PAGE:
The disbursements you’ll be charged will vary depending on your lawyer. Also, some lawyers include land transfer tax as part of a transaction’s disbursements, while others list it as a separate item. To help you budget for your disbursement costs, it’s always a good idea to ask your lawyer for an estimate.

3. Title insurance

When you purchase your new home in Canada, the title to the property — its legal ownership — is transferred to you. Title insurance provides coverage for any issues affecting your property’s title.

For example, title insurance would provide coverage for any liens against the property, such as unpaid utility bills. It would also protect you against any errors in official records that might affect your ownership of the property. While title insurance is optional, it’s often recommended for first time home buyers.

4. Land survey fee

A land survey provides information about the property’s boundaries and shows where buildings are situated. Most Canadian mortgage lenders require an up-to-date land survey of the property being mortgaged.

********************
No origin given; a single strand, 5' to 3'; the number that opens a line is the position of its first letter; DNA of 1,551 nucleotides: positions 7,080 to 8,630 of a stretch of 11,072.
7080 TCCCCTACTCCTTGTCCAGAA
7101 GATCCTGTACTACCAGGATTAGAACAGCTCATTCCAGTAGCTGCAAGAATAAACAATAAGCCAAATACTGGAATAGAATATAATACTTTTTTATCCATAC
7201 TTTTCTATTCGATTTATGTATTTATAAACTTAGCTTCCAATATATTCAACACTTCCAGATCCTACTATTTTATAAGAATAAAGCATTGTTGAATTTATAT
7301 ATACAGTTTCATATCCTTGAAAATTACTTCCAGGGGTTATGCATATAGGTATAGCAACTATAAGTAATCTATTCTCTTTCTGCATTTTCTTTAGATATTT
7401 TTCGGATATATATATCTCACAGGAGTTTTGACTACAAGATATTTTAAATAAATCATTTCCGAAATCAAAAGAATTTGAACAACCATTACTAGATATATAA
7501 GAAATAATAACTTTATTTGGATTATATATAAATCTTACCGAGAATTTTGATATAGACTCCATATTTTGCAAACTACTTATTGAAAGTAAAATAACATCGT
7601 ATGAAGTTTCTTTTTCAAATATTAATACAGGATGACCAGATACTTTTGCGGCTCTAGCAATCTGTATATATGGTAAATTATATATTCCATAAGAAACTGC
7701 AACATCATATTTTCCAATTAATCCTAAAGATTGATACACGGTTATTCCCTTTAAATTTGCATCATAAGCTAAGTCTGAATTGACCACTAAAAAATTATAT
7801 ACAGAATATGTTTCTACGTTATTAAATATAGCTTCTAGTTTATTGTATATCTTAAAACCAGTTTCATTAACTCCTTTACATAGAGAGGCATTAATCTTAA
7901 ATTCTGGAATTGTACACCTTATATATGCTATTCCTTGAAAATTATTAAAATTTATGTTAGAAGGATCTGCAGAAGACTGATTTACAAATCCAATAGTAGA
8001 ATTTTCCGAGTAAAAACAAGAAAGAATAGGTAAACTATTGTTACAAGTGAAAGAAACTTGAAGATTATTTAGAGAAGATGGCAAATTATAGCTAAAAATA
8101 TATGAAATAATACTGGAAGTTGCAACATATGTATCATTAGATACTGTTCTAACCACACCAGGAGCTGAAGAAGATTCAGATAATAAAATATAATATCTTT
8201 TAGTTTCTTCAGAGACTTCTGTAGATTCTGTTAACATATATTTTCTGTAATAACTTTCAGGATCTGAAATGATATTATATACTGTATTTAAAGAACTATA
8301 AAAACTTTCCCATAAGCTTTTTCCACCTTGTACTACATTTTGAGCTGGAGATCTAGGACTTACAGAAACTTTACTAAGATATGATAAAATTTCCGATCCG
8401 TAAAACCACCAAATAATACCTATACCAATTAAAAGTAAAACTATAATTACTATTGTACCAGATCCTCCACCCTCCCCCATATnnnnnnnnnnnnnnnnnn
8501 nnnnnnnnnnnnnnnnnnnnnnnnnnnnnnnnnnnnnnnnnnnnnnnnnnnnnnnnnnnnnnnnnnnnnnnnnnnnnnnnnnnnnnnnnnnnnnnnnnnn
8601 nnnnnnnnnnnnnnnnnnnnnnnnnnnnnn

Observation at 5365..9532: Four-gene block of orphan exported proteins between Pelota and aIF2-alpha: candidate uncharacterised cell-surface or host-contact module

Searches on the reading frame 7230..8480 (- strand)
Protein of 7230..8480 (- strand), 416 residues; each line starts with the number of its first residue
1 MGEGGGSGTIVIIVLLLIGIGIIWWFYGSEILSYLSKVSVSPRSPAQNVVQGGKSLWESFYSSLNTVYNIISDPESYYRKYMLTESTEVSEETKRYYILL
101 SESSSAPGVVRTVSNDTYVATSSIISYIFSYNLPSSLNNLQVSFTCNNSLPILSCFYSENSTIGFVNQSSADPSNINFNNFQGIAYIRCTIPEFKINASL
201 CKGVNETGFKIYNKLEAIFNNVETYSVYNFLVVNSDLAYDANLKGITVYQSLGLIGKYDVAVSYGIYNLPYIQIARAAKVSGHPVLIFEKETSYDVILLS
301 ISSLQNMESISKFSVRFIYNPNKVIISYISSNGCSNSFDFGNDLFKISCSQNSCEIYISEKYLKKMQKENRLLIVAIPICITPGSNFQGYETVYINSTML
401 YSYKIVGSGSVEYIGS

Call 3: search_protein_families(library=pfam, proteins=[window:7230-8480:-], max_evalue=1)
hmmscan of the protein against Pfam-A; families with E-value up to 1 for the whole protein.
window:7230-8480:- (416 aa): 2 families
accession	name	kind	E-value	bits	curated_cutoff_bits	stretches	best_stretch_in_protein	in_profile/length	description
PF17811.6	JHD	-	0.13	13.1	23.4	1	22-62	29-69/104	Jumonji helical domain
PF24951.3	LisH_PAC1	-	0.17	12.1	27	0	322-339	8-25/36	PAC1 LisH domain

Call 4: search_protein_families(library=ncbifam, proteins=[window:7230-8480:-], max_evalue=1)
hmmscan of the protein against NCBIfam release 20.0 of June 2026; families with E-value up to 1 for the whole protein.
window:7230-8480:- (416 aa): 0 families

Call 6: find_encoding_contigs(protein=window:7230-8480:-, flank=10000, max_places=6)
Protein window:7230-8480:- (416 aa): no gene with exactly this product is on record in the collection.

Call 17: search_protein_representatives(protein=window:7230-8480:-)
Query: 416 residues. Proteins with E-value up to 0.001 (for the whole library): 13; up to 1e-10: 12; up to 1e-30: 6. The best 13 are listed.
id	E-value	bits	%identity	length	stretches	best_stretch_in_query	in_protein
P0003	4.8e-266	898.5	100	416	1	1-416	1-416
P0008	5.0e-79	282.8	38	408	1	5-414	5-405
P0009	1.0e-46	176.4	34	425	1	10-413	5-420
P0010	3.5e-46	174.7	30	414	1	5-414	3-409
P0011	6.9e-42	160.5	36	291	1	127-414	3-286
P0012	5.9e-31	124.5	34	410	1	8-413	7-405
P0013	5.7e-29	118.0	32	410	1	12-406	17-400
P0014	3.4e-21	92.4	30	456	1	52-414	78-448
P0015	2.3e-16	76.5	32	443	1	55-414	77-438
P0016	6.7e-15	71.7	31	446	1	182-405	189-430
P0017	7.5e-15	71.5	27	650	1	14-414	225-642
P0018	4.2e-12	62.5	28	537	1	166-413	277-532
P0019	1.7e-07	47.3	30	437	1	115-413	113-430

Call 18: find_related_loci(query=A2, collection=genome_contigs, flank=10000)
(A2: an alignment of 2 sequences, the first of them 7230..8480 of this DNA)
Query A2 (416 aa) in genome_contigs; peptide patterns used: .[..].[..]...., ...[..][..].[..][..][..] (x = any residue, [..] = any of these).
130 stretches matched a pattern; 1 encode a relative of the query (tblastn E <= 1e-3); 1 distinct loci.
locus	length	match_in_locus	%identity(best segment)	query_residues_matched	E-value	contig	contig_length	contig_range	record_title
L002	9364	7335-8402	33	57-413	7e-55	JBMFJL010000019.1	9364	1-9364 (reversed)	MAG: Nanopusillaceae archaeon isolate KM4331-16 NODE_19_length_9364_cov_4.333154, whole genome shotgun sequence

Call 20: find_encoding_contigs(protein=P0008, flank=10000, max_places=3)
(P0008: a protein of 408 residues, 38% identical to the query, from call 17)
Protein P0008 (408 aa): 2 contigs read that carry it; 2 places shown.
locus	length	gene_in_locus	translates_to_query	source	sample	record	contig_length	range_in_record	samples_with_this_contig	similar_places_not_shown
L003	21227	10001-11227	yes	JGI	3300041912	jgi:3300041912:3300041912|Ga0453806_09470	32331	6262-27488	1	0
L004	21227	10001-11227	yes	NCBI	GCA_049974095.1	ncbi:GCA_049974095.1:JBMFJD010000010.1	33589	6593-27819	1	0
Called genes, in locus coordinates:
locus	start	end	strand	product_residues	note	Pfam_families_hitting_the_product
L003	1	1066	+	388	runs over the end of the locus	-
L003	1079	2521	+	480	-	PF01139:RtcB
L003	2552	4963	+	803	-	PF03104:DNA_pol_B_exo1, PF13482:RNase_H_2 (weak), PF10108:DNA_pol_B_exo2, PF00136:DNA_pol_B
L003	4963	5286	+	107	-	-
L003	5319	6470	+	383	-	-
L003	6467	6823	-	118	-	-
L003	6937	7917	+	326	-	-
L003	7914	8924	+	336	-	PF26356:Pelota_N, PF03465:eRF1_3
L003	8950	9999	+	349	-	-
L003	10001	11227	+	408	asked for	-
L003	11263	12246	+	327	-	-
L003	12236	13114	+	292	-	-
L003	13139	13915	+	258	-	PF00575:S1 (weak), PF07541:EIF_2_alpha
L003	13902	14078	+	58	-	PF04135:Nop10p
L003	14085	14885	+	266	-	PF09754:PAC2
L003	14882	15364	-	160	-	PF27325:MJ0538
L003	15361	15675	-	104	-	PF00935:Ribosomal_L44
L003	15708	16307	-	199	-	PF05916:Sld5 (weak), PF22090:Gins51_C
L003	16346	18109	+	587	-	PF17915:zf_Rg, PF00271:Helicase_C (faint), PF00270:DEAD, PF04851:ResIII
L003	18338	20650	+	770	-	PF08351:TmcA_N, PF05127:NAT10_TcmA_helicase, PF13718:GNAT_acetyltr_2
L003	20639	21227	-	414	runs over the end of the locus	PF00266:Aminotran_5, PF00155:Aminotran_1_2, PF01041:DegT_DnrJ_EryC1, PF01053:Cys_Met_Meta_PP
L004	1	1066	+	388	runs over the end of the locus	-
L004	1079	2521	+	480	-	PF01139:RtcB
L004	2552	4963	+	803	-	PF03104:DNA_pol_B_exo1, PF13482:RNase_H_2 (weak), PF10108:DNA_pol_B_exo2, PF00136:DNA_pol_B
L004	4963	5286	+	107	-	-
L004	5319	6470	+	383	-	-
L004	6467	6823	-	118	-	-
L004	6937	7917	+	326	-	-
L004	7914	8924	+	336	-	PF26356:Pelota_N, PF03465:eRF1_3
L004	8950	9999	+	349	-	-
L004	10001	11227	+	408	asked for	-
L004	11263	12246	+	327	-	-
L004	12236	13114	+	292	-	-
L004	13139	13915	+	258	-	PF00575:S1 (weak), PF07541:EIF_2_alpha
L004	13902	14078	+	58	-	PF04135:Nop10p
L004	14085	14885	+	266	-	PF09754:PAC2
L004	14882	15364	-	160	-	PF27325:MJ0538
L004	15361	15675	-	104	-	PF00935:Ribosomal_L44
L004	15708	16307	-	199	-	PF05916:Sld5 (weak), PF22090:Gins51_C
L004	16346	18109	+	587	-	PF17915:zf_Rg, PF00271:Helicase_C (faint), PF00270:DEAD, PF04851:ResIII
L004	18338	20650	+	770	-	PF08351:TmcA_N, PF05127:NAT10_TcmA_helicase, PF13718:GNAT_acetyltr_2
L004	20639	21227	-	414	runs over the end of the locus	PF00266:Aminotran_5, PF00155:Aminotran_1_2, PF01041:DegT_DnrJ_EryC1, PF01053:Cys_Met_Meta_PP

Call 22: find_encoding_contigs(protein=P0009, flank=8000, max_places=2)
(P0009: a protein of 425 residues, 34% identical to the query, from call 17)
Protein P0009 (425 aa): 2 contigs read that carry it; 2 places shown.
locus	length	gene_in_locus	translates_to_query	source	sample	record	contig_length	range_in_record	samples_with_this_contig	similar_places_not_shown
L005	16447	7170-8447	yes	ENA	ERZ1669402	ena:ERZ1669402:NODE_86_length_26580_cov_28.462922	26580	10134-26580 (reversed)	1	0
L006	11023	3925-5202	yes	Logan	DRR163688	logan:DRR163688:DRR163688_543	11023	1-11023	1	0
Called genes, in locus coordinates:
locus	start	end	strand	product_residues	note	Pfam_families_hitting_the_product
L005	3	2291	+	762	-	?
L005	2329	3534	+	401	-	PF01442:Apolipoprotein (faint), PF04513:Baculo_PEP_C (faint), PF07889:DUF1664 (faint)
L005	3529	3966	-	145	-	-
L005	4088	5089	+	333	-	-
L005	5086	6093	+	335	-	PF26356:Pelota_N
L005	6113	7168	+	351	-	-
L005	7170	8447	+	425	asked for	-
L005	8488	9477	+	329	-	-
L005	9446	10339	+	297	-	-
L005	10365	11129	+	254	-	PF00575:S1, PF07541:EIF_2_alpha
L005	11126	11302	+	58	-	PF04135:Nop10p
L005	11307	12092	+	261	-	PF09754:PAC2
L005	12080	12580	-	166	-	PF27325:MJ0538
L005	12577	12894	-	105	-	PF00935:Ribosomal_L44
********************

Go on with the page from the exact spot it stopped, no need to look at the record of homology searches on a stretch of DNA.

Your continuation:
Many properties listed for sale will already have an up-to-date land survey, but if the property you’re purchasing doesn’t, and your lender requires one, you’ll need to commission and pay for a survey.

5. Appraisal fee

An appraisal confirms that a property is worth the amount for which it’s being sold or mortgaged. Your mortgage lender might also require a home appraisal. In Canada, an appraisal is performed by a licensed professional who assesses the home and provides you with an estimate of its market value.

If your lender requires an appraisal, they may ask you to obtain one, or they may get one done themselves, but typically the buyer is expected to pay the fee.